Saturday, April 14, 2012

Our Four and No More

"I wonder what would happen if Christians thought of family beyond its sometimes idolatrous, biological constraints? My guess is that adoption would become a part of normative church culture. American orphan statistics would plummet." This was an excerpt from "The American Church and Adoption" by Anthony Bradley--And it really struck me.  "Idolatrous, biological constraints."  Wow

I confess that I know how it feels to be hesitant of having "outsiders" moving into your house who may disrupt the peace and happingess of your own family.  In 2008, after my two daughters (who I had adopted from foster care in 1995) were newly out of the home, God led my husband and I to adopt again from foster care. We signed up for the Older Child Adoption program.  Soon after being Home Study Approved, we were contacted about a 13 month old baby boy. This was completely unexpected.  A baby? We were expecting a child between 8 and 10 years old.  We never expected to adopt a baby—much less at practically no cost. He had no special needs—just a normal, incredibly bright little toddler. And of course it was love at first sight. We met him on a Monday and he moved in four days later! About seven months after that the adoption was finalized.

Now what to do? We had originally had it on our hearts to adopt older children—maybe a sibling group or special needs child. But now our precious little David took up all of our time and attention. He was the center of our lives. How would he feel not having my constant attention? What if the new children didn’t treat him nicely? How could I possibly love older children the same way I loved him?  Things were pretty perfect the way they were—adopting again could ruin it all. But we knew….we had committed to adopting older children. God had given us this baby so that we could use him as a marker for how we were to show love to the next children we would adopt.

We had our home study updated and soon we were asked about a sibling group of five (which then became a sibling group of six.) To me, the thought of adopting five young children was tantamount to losing my own little boy.  How on earth would he EVER get attention from me again? He would just get lost in this huge crowd of children everywhere. But I just kept thinking of Jesus’ words: “He who tries to save his life will lose it, but he who gives up his life for my sake and for the gospel will save it.” I thought, “I could keep everything just right for David and our peaceful home, and not disrupt his comfortable life at all, but then in the end, I could end up losing him—he could end up not following after the Lord because of my selfishness.” We decided to take the children in and trust God to bless ALL of our children.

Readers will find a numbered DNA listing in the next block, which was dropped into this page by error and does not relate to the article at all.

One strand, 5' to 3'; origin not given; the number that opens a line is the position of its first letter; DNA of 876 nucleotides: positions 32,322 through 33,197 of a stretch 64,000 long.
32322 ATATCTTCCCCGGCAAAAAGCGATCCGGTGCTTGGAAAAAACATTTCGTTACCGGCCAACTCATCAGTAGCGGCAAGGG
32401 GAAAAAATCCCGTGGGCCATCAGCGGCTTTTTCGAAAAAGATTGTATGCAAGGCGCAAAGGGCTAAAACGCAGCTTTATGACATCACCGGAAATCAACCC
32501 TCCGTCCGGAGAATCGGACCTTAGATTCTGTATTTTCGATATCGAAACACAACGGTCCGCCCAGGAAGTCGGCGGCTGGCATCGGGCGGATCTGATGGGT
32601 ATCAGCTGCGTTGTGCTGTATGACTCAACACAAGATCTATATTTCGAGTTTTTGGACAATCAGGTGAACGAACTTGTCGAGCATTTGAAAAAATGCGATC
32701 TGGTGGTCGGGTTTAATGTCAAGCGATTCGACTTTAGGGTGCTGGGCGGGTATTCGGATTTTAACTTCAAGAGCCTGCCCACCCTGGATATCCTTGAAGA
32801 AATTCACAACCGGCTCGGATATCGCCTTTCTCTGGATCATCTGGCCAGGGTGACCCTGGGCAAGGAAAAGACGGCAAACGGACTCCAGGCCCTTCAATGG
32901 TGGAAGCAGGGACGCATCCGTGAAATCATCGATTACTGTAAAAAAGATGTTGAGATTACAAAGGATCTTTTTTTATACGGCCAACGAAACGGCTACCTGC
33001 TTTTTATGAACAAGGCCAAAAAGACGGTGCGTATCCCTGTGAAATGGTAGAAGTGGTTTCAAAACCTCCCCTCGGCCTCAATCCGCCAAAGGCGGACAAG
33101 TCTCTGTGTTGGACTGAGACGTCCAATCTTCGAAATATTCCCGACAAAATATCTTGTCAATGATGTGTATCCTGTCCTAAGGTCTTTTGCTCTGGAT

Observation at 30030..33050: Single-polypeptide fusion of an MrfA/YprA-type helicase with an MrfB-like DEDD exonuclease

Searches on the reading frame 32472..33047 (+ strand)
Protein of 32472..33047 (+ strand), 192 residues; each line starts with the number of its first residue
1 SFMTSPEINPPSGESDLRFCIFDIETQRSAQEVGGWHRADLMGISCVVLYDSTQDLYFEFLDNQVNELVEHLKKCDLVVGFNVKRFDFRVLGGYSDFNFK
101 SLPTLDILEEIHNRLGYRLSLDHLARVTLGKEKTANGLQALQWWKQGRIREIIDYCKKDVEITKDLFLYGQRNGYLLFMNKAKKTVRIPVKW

In the end, DFACS decided to split the sibling group in two—they asked us to keep the three oldest, and they placed the three youngest in another home. The children had not all lived together previously, and DFACS had already been unsuccessful in keeping them in the same home--there were just too many needs that needed to be met. I don’t know how I would have handled four children under age four—in addition to three older children—all extremely hyper-active. I guess God knew what we could handle and what was best for the children—but he was testing us to see what we were willing to do. Adopting our three children, ages 7, 8, and 9 has been such a blessing to us AND to David. And we are hoping to adopt again soon.

How can this country have so many professing Christians and still have over 115,000 true orphans??  Yes, we all LOVE our families and our children with all our heart.  And we don't want to see their lives disrupted.  But we must remember that there are orphans who are ready to be adopted and given the Good News of Jesus Christ.  WE are Christ's body, and we can't be afraid to open our homes to the fatherless and take in a child with "baggage" because we're worried about how it will affect "our own" kids or how it will disrupt our "perfect family."  If we have this attitude, we are in danger of committing idolatry with our families.  Yes, we LOVE big families, we LOVE having LOTS and LOTS of children to raise in the ways of the Lord. But what about the fatherless? I’m asking you—while you’re building your large, beautiful families with children who serve the Lord, please don’t forget about the ones who are longing for a mom and dad!  (And for those who are overly fearful, I'll add that one advantage of adopting from foster care is that caseworkers are VERY careful to not place a child in a home if that child could be considered a danger to the children already in the home.)

My children recently started saying to us, “I’m glad you adopted us or else we might have been adopted by someone who isn’t Christian.” And little Sara, while praying over dinner tonight, said, “Thank you God for adopting us here so we could be Christian and go to Heaven.” There is a mission field we can easily reach with the gospel—the several thousand children who are waiting in foster homes right now for a family to give them a permanent home. It's estimated that if only ONE family in one-in-every-FOUR churches would adopt a waiting foster child, all of the orphans in the US would have a family. Please share this blog, or similar ones that you read ( --maybe you can’t venture into adoption right now, but it’s possible that someone from your church or Christian circle has felt God calling them in this area. Let’s remember, it’s not just our own children who need us. We are called to love the unlovely.

Religion that God our Father accepts as pure and faultless is this: to look after orphans and widows in their distress and to keep oneself from being polluted by the world. James 1:27

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